Synopsis by Hal Erickson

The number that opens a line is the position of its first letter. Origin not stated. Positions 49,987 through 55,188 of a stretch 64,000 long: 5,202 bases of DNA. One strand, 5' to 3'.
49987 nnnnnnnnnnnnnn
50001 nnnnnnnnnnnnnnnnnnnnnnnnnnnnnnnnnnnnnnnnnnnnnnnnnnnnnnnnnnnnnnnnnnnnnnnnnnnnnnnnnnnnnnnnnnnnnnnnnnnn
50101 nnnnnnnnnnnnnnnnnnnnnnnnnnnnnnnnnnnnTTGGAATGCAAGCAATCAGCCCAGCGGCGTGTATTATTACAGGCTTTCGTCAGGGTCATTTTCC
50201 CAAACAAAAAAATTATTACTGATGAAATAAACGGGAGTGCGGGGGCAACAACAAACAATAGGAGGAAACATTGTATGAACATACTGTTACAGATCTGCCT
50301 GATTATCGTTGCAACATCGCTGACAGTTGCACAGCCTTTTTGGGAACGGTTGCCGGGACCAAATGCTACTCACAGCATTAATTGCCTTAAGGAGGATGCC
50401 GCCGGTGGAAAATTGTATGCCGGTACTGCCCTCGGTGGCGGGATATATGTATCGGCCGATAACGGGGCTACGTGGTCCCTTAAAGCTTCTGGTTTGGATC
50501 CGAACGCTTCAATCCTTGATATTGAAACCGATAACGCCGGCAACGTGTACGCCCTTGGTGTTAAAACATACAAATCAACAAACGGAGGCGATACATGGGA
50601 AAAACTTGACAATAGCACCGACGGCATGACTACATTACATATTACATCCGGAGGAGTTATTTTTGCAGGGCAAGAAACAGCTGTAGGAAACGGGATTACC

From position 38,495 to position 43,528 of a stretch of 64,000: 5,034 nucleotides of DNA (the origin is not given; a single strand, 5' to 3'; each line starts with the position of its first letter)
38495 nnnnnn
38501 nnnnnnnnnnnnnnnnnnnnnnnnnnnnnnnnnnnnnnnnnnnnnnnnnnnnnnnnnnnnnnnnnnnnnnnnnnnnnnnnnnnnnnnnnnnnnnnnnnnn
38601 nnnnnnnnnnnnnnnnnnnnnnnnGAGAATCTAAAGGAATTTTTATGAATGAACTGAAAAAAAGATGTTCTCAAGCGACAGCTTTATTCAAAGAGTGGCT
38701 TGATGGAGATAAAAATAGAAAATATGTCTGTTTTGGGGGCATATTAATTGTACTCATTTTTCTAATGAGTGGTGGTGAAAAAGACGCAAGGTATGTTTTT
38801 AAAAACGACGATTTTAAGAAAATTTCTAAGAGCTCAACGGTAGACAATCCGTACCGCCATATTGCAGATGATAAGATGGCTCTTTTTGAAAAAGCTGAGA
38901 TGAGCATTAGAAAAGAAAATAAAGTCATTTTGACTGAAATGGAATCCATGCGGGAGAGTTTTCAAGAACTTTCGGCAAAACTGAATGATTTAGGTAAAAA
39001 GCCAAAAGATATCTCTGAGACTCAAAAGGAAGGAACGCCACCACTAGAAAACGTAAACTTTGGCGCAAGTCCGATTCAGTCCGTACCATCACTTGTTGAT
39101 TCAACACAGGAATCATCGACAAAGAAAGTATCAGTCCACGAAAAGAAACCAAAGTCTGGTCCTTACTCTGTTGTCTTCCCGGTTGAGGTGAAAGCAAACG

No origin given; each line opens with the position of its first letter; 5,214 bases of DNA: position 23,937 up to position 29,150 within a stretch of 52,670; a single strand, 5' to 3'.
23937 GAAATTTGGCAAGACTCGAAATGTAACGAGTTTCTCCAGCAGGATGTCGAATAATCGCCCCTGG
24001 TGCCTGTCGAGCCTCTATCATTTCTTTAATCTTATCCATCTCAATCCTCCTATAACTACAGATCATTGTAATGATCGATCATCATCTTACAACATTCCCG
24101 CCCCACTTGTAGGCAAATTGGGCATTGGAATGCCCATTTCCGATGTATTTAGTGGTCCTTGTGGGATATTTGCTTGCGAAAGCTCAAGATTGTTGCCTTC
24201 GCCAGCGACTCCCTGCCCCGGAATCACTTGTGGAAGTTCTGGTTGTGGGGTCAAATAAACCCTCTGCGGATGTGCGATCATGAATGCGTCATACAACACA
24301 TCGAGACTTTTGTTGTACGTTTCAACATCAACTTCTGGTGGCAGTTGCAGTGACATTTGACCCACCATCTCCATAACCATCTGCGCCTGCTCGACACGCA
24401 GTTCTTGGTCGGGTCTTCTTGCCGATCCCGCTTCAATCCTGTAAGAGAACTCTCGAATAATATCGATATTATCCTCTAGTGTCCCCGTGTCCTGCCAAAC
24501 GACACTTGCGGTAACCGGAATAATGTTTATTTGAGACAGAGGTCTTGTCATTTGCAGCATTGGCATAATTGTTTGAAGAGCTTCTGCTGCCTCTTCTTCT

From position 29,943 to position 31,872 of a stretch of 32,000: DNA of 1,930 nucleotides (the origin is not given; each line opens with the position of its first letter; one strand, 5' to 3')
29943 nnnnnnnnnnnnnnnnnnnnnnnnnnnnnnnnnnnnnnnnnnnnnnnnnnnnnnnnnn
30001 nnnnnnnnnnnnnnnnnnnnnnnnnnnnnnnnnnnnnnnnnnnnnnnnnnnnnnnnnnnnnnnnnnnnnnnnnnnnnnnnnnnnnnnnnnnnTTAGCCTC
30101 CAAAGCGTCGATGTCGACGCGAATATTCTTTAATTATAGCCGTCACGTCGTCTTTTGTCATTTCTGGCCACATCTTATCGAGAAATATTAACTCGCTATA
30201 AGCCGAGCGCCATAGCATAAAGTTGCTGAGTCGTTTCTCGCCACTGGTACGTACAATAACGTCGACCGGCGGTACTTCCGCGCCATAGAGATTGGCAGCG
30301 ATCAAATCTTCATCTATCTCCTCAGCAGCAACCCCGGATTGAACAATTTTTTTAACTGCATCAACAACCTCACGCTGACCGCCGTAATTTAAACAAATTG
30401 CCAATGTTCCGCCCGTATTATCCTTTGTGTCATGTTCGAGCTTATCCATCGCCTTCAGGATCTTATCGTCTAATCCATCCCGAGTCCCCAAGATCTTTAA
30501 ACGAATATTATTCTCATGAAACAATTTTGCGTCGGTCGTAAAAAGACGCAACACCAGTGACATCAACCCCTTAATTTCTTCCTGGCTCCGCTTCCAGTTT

A typically offbeat and iconoclastic dramedy from the folks at Showtime, Huff starred Hank Azaria (best known to contemporary fans for his many vocal characterizations on the animated The Simpsons) as Dr. Craig "Huff" Huffstodt, a successful L.A. psychiatrist. When his well-ordered existence and sense of equilibrium were shattered by the suicide of a teenaged patient in his office, Huff embarked upon a difficult and often treacherous journey of self-discovery and re-examination. Unfortunately, he didn't receive too much moral support from his dysfunctional family: Huff's hypercritical, self-absorbed mother, Izzy (Emmy winner Blythe Danner), was going through a divorce and was having enough troubles of her own; his brother, Teddy (Andy Comeau), was not what one could call dependable; his son, Byrd (Anton Yelchin), was experimenting with drugs; and his wife, Beth (Paget Brewster), had her hands full coping with her gravely ill mother, Madeleine (Swoosie Kurtz). Only Huff's attorney friend Russell Tupper (Oliver Platt) was willing to offer advice and comfort, but Tupper too was weighed down with his own personal hang-ups, not least of which was his insatiable sexual appetite. Distinguished by its mordant sense of humor and some truly outrageous plot twists, Huff was created by Robert Lowry (Profiler, Any Day Now), and began its weekly, 60-minute run on November 1, 2004.